One of the most important realizations about being happy is to know that you’re human, and by being human you won’t experience happiness all the time. Without the dark times in our lives, we can’t recognize happiness, gratitude, compassion, love, and all the other wonderful emotions we, as humans, come to understand and appreciate.

What do you think? What makes you happy?

(Photos courtesy of Bob B. Brown and Vladimir Pustovit.)

Writing and Meditation: Opening Yourself Up to Inspiration

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Recently, I returned from a trip to Oregon, where I had my first real experience with meditation. It was intriguing, especially because the individuals around me seemed so much better at meditating than me.

Meditation is not easy. But what it does do is something most other writing advice cannot. Meditation allows for inner exploration.

So much influence bombards us from the outside world that our minds can become clogged. Sitting down and focusing on writing becomes that much harder. Meditation gives your brain a chance to push away all that outer noise and focus inward.

When you’re able to focus on your internal influences, your creativity will increase.

How?

While outer information is vital to writing, (wide spread reading is a huge component to writing well) if you can’t process the information effectively, then your ability to interpret and discover new and fascinating ideas decreases.

Meditation provides the path to untainted creativity. When you’re aware of your thoughts, and are able to have an honest conversation with yourself, ideas will flow much easier.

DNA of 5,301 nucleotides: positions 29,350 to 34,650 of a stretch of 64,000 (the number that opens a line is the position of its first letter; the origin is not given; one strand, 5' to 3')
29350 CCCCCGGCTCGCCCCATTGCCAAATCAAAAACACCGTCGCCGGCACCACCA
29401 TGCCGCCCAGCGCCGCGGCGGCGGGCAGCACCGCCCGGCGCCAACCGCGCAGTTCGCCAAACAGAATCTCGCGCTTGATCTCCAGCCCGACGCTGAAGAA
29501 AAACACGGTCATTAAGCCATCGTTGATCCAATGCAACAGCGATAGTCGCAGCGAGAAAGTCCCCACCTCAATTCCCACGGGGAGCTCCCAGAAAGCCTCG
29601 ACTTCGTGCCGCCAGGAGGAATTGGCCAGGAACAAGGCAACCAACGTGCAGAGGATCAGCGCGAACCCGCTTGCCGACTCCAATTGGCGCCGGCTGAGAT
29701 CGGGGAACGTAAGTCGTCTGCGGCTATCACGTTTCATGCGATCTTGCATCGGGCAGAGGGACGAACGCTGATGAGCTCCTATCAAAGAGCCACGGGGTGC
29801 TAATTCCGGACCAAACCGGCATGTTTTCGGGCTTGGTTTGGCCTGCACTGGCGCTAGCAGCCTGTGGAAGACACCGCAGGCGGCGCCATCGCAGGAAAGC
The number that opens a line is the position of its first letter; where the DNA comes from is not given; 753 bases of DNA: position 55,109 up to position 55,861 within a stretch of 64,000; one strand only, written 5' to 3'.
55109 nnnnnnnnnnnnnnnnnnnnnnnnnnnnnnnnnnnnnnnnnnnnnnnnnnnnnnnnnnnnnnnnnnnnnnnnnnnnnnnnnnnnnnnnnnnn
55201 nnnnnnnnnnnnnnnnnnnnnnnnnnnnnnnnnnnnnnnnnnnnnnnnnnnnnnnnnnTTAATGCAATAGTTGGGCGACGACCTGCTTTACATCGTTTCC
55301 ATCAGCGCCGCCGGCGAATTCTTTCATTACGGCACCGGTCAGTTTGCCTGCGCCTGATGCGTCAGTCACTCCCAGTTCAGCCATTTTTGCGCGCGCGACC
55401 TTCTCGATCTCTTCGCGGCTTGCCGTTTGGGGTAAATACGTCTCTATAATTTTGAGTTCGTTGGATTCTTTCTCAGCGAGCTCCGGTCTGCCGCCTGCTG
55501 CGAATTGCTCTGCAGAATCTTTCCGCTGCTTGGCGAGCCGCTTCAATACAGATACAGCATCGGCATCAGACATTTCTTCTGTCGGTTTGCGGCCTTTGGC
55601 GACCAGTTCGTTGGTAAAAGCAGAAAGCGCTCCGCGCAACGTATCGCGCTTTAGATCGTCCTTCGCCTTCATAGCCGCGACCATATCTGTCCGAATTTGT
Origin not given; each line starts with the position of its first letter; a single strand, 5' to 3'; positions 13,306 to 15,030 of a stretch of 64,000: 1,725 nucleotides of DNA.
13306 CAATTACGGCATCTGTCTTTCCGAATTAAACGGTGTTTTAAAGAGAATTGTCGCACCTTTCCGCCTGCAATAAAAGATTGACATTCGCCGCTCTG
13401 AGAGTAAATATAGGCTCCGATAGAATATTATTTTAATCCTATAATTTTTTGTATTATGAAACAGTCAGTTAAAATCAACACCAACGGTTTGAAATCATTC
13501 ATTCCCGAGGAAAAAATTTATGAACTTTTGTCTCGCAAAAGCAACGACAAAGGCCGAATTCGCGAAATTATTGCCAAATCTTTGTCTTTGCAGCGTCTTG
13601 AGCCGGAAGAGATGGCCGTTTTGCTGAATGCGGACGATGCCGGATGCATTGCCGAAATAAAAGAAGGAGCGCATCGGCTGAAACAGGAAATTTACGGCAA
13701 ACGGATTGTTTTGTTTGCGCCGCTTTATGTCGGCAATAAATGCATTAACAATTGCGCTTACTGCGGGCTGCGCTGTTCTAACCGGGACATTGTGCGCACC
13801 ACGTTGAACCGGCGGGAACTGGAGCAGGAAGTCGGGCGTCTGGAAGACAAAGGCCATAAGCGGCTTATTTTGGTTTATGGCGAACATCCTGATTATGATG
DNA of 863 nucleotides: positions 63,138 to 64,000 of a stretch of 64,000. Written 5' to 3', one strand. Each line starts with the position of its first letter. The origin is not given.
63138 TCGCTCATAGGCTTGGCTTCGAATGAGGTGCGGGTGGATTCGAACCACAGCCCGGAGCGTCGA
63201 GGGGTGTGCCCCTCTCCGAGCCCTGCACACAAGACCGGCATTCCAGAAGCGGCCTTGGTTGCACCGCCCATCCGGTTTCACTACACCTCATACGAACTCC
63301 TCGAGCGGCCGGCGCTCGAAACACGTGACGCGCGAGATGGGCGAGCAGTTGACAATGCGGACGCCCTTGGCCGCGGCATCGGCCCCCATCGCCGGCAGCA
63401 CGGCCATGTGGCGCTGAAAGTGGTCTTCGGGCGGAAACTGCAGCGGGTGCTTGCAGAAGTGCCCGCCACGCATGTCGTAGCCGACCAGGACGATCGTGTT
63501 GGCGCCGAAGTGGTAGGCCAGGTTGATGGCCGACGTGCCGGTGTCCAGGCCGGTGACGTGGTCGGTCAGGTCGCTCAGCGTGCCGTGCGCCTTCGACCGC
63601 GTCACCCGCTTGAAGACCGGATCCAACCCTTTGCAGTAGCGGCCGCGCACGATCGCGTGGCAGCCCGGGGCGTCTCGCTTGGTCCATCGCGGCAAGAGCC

However, to be successful, meditation needs to become a habit.

How does that happen?

  1. Time.

Make time to meditate, whether that’s going to meditation classes, retreats, listening to an instructive meditation disc, or spending ten minutes, or half an hour, three days a week on your own.

  1. Patience and forgiveness.

It takes time to learn how to meditate, and each person is different. What meditation means to one individual may be very different than what it means to another.

Forgive yourself if you’re unsuccessful when you start meditating. Forgive yourself if you miss a day or two of meditation, or if you hit a rough patch and find you’re unable to internally explore.

By forgiving yourself for your slip-ups, you’re allowing yourself to begin anew the next day. This stops you from stifling your creativity.

You’ll discover that after meditating, you’ll have a calmness in your mind. This is a fantastic time to write. You can focus on your current story or you can free write. Just get the ideas down before the outside world begins to clutter up your brain.

Over time, you’ll find that you carry that internal calmness with you. You’ll process information faster and more efficiently. You’ll be able to interpret both outer and inner stimuli. More ideas, as well as more connections to other discoveries, will come to you.

What do you think about writing and meditation?

(Photo courtesy of Angela Marie Henriette.)